The Ghost of Montenegro | Adventurous Kate

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It’s midnight and I’ve turned out the lights. My entire body is aching and all I want is to get a good night’s sleep.

The pillows are large, the blanket is thick, and the air conditioning is blasting. For someone who likes to be curled up in a cold room, conditions couldn’t be more perfect.

But I can’t escape a feeling — a feeling that I’m not alone. Something is here.

And then I feel it. It’s a presence on the left side of my waist, expanding up and down my body. Not hot or cold — just there. As if something is curling up and spooning me from the side.

Do you like that? I bet you like that.


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I’m not supposed to be here.

I arrive in Kotor aching and exhausted, my body destroyed from four days of partying at a music festival. My head throbs; my voice is gone; my hot pink toenails are chipped and ragged from four nights of dancing on Budva’s rocky beaches. 

Kotor would be a place of healing, I had decided. I fell in love with this seaside Montenegrin town three years earlier. This walled, red-roofed city is perched on the turquoise Bay of Kotor, arguably the most visually spectacular place on the planet, surrounded by gray-green mountains.

Uncertainty brews from the moment I enter the town. Upon check-in at my apartment, I learn that the promised wifi actually belongs to the hotel across the street — wifi I can only access while leaning out the window, waving my phone in the air, trying to catch a faint whiff of signal. 

I notify Airbnb, and they’re good about it — this constitutes a deceptive listing. Within half an hour, they’ve found me a new apartment for my five-day stay. A nicer apartment, and a more expensive apartment. Set deeper in the town, a stone’s throw from where you start hiking to the fortress. 

I drag my suitcase up four flights of stairs into the apartment and break into a grin — this place is SO much fancier. It’s modern, recently renovated, and clearly very expensive by Montenegrin standards, though not without a bit of Adriatic kitsch. The living room has a leather couch; the kitchen is outfitted with stainless steel appliances; the bathroom has a glassed-in shower.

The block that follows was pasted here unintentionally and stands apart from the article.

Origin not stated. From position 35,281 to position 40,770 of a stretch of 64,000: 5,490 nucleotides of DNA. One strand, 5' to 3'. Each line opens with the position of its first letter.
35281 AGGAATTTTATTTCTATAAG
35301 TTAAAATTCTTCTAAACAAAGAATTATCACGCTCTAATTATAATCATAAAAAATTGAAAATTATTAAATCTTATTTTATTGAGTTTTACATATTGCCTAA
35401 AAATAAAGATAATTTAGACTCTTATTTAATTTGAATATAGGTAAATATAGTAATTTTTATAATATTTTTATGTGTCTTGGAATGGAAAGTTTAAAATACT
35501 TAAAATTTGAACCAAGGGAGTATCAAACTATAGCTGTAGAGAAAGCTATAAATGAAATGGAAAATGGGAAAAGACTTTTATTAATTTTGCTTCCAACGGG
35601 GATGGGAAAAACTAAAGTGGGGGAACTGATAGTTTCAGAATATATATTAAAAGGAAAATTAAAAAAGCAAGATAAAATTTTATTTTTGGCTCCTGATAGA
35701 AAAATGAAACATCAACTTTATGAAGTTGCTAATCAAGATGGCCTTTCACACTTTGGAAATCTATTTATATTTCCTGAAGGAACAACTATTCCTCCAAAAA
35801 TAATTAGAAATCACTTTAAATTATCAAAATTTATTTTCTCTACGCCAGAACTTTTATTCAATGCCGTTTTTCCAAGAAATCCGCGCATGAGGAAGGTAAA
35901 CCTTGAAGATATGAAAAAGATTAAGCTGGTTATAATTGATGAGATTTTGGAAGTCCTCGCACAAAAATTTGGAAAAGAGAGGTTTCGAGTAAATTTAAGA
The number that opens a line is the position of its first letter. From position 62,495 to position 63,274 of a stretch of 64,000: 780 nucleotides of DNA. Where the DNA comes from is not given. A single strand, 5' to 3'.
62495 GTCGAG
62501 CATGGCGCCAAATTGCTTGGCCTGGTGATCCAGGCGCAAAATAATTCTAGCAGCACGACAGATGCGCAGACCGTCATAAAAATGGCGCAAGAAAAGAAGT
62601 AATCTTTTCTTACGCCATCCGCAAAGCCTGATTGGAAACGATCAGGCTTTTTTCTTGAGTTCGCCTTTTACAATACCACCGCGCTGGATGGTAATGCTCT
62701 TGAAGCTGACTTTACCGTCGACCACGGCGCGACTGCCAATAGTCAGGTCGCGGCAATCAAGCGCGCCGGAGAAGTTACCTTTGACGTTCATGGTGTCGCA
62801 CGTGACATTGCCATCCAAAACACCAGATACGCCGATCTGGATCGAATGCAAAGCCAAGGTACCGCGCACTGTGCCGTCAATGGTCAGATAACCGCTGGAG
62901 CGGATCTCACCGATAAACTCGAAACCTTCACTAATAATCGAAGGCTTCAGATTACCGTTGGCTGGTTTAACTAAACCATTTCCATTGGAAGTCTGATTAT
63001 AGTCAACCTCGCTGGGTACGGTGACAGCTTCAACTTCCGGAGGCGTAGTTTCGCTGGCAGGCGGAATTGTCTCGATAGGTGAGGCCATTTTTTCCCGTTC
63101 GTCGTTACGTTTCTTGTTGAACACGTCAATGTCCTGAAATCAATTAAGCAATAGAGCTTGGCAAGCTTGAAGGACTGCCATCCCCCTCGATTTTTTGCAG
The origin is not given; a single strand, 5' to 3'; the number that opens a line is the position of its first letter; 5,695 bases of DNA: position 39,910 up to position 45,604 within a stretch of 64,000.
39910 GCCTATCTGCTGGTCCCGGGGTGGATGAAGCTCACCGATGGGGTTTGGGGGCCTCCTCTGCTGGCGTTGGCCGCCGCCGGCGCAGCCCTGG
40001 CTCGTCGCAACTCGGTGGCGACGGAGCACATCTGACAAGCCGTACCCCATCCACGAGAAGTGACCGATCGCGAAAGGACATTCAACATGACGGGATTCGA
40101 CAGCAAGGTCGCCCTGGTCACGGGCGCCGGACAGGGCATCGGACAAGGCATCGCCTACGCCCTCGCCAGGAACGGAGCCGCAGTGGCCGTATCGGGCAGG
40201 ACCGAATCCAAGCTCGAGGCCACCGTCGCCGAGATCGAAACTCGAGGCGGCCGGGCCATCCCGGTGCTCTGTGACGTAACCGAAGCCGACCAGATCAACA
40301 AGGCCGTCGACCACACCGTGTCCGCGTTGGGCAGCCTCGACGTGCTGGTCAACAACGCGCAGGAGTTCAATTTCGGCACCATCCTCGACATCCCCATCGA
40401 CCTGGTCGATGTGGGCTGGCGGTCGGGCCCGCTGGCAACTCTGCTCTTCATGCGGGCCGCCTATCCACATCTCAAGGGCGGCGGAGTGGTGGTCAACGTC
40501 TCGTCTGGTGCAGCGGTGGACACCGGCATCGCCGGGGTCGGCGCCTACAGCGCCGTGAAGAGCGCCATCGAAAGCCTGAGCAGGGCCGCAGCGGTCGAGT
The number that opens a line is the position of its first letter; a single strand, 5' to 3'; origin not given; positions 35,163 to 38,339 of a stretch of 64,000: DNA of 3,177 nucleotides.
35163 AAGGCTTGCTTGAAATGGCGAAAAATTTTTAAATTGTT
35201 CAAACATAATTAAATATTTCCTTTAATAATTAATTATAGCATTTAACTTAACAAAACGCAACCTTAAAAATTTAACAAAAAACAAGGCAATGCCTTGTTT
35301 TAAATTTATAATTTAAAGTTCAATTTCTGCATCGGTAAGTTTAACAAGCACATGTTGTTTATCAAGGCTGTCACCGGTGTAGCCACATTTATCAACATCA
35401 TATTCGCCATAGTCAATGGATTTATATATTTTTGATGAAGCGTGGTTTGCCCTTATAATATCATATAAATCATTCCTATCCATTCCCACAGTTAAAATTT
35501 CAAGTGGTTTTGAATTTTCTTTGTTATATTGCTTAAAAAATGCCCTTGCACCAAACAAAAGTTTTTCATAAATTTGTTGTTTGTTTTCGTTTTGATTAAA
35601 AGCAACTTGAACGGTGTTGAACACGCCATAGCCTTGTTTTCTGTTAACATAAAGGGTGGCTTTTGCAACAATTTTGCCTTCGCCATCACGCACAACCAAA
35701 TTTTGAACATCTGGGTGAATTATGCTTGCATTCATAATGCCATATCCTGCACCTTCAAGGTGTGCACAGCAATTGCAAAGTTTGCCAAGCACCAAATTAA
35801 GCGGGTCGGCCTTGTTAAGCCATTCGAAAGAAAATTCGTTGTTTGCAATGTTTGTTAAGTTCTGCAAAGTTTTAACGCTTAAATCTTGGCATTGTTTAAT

I go out for pizza, picking up detergent and ibuprofen on the way home. Then the first night begins. 

I’m lying on the left side of the bed, feeling the presence spread from my waist to my shoulders and my ankles. It wants to be close to me.

You like that? it says. You’re alone now. I bet you’d like it if there were two of us.

Suddenly I feel another presence appear on my right side. It’s still the same being, just in two different parts. I feel a tingle run up my left side as another runs down my right side. 

It’s surrounding me from both sides, sandwiching me between its selves. I focus on breathing slowly.

The next morning, I think about how strange that was. I had never felt anything so vividly eerie.

Years ago, back when I lived in Somerville, I remember when a creature crawled on top of me in my sleep. I felt paralyzed — it was as it someone was suffocating me. An incubus or succubus. 

That was a spasm compared to what I experienced in Montenegro.

This is the closest I’ve come to experiencing a ghost in real life.

Stone building with wrought-iron balconies against the mountains.

The next day, I lounge around the apartment, browsing my phone and attempting to blog a bit, leaving only to get more food. 

I go into the kitchen and see a large white moth on the table, four inches wide. Startled, I leave the kitchen and close the door. Not my problem.

When getting ready for bed, I wonder whether I’ll experience the same ghostly feelings again.

Maybe you slept on their side of the bed, I tell myself, willing to rationalize anything. Try the right side tonight.